Section 84 of Patents Act, 1970, the term of patent can cut short
by the grant of compulsory license or `License of right’ to any
person, in case the patented invention has not met the
reasonable requirement of the public at a reasonable price. The
provision is intended to provide for necessary and adequate
safeguard for the protection of public interest, taking into
account the specific needs of a developing country, like India.
The provision of `Compulsory License’ is aimed to avoid the
misuse of an Exclusive Marketing Right by the right holder, in
compliance with Article 31 of TRIPS.
There are however certain implications of TRIPS for India as
India being a member of the World Trade Organisation (WTO)
has to implement the TRIPS Agreement in totality. There have
been allegations by international community that while the laws
in India on trade marks, copyrights, designs are in conformity
with the provisions of the TRIPS Agreement, but there is
absence of effective patent protection in the pharmaceutical
sector and that India has failed to meet its obligations required
under Articles 70.8 and 70.9 of the TRIPS Agreement.
The fact remains that India is a social welfare state and the
Patent Act of 1970, was designed to ensure that the patent rights
relating to pharmaceuticals and agricultural products could be
regulated by the government. The aim for excluding the above
was to keep the prices low and to ensure the adequate supply
and growth of Indian industry. Other apprehensions included
the threat to the traditional knowledge of Indian medicines like
Unani and Ayurvedic as these medicinal products have existed
in our country for centuries without anyone exercising a
monopoly right over them. As such, whatever may have been
the constraints, India needs to amend the Indian Patent Act,
1970, in accordance with the obligation imposed by the TRIPS
However, to counter such allegations, it is to communicate that
the Government of India with the aim to meet its obligations
under Articles 70.8 and 70.9, on 31st December, 1994,
promulgated an Indian Patents (Amendments) Ordinance, 1994,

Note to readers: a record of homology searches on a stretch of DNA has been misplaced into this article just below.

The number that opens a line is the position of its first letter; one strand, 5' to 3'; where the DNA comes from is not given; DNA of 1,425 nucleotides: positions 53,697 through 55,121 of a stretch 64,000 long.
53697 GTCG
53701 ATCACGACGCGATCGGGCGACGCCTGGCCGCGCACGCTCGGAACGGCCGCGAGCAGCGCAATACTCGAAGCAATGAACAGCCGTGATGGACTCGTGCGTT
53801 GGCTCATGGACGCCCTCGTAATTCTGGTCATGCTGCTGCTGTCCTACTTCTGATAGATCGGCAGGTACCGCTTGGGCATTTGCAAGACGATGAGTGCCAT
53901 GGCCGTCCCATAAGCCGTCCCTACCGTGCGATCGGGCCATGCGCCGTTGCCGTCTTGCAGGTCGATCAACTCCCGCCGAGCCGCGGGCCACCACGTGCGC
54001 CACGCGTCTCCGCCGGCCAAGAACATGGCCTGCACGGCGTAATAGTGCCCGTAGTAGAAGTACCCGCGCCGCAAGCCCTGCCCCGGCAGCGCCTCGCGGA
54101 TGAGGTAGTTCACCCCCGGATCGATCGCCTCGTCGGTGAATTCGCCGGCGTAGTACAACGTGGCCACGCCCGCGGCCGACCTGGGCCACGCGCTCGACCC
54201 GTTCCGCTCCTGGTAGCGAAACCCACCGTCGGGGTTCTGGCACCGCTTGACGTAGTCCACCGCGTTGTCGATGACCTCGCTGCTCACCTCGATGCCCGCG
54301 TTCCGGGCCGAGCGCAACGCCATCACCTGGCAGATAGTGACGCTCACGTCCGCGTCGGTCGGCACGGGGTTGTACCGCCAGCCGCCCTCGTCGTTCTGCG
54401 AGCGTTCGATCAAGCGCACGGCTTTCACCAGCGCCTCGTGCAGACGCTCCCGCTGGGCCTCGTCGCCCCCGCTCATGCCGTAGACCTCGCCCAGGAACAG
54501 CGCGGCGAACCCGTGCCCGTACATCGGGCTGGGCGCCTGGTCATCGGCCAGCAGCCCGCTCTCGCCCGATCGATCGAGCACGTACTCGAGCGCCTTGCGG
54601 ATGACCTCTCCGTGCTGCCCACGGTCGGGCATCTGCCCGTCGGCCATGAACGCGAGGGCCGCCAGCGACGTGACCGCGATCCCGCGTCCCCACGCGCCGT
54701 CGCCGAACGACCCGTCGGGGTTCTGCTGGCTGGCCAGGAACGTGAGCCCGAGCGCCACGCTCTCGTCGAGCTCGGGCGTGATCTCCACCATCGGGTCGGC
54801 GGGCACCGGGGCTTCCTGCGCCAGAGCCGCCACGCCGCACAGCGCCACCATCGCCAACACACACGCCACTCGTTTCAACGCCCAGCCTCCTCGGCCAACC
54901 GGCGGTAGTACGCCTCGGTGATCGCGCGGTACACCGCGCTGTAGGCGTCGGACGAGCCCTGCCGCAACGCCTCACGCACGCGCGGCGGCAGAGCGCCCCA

to extend the provisions, to receive product patent applications
in the field of pharmaceutical and agricultural chemical products
and also for grant of exclusive marketing rights. Pursuant to
this measure, the Indian Patent Office has been receiving
product patent applications in these fields. India has
established a mail box system through administrative
instructions. Numerous applications have already been filed in
this mail box system. Many of the filed application belong to US
However, the USA filed a complaint against India before WTO
Dispute Settlement Body, objecting that India is under obligation
to the TRIPS Agreement to amend its Patents Act, 1970, to
provide the legal status to the system of mail box applications
and that instead of amending the law, India had put in place mail
box system by an administrative order, which too lapsed on 26th
March 1995. Whereas, India maintains that mail box applications
have a proper legal status under Indian Law and that India was
free to choose an administrative method pending the
amendment in legislation.
In addition to the above legislative provisions, the Government
of India has taken several measures to streamline and
strengthen the intellectual property administration system in the
country. For this purpose the implementing authority was
constituted having office of the Controller General of Patents,
Designs & Trade marks, which is situated at Bhoudhik Sampada
Bhavan, Antop Hill, Mumbai, with regional offices at Chennai,
New Delhi and Kolkata.
Whenever the monopoly rights of the patentee are violated, his
rights are secured again through judicial intervention. Section
104 of the Act provides that a suit for infringement shall not be
instituted in any Court inferior to a District Court. In case the
defendants make a counter claim for revocation of the patent,
the suit is transferred to the High Court for adjudication as the
High Court has the jurisdiction to try cases of revocation,
Section 104-A, of the Patents (Amendment) Act, 2002 provides
for burden of proof in case of suits concerning infringement.
The provisions of the Code of Civil Procedure (CPC) govern the
procedures for conducting a suit for infringement. The suit can
only be instituted by a person who has a right in the patent,
such as, the patentee, the exclusive licensee, a compulsory
licensee, assignee and the co-owners of a patent. The onus of
establishing the infringement is on the plaintiff.
For getting interlocutory injunctions in a patent case, the
plaintiff has to show a prima-facie case of infringement for
justifying the grant of an injunction, which is not an easier task.
Whereas, it is comparatively easy for the defendant to establish
defence sufficient to prevent the grant of such an injunction for
variety of reasons.
The Madras High Court in case of Wockhardt Ltd. Vs Hetero
Drugs Ltd; (2006) 31 PTC 65, laid down the following principles
for granting the interim injunction:-